Ghosts in the machine: Algol 60

When Algol 60 first appeared, it heralded a new era for programming languages, one which encompassed the idea of “blocks” of code, amongst other things. So why did such a promising language fail? There are likely a number of reasons.

Firstly, Algol 60 had no I/O in the specification. This meant that when Algol was implemented on a particular machine I/O was added, and so the specifications for I/O differed among implementations. Secondly, the 1960s were awash with new programming languages – everyone wanted theirs to be the next “big thing”. It is harder to compete in this sort of an environment. There was also very little time between the release of Algol 60 and beginning work on its successor Algol 68. Algol may have been more successful if effort had been spent on improving Algol 60, rather than creating a whole new language.

Thirdly, and likely the biggest issue was IBM. Algol 60 made some headway in Europe, but never really established itself in North America. Why? IBM’s US domestic installed market share for computer systems was around 71.4% in the 1960s. Its main competitors, Honeywell and Univac held 8.1% and 9.6% of the market respectively [1]. Algol60 was suppose to take over some of Fortran’s territory, but due to IBM’s dominance, this never happened. In fact Fortran so dominated the industry, that even IBM’s other language PL/I (1964) failed to make any headway. On the business side, IBM adopted Cobol in 1962 as its primary development language.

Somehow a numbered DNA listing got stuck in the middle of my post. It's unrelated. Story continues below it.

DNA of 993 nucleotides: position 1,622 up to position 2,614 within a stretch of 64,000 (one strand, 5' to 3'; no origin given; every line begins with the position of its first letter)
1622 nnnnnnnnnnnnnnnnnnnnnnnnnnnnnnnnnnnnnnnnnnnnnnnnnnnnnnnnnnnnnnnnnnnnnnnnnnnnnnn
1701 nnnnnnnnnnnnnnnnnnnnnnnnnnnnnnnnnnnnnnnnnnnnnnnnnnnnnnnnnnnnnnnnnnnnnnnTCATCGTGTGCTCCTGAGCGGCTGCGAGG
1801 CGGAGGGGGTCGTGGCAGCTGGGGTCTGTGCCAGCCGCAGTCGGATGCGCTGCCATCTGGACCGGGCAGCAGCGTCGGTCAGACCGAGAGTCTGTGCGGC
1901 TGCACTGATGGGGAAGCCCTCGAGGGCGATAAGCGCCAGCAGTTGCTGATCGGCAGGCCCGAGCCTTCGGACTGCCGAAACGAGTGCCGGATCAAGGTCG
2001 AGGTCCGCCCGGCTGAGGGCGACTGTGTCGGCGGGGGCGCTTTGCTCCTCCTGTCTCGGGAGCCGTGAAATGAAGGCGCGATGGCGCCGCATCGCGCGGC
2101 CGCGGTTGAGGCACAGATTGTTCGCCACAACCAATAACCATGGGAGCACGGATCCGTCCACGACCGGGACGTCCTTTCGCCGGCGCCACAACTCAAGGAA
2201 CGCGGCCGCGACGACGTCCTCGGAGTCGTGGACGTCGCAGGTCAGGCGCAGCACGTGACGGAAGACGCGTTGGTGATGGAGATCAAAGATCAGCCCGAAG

By the time the tide started to turn against Fortran (in the late 1960s), effected by the surge of interest in structured programming, Algol60 had been usurped by Algol68. Algol68 was too complex a language, and other players in the guise of Pascal (and later C) would take over. Pascal was block-oriented, and structured, and would lead the way for programming in the 1970s. By the time S-algol appeared in the late 1970s, it was over for Algol. Which is a pity, because S-algol showed real promise. Here’s a bubblesort in S-algol.

[1] Arnst, C., “Charts show IBM outran others in ’60s”,  Computerworld, Nov.7, p.57 (1977)


One thought on “Ghosts in the machine: Algol 60

  1. Joel Cummings says:

    I wonder if this would do better today. It looks quite modern; its also funny to think that languages like go are fairly similar, with no semicolons, use of structures to define type. Even the syntactic sugar of defining and populating lists in one line seems forward thinking. The C based languages are starting to gain more convenience features now but C itself almost seems like a step backward from this.

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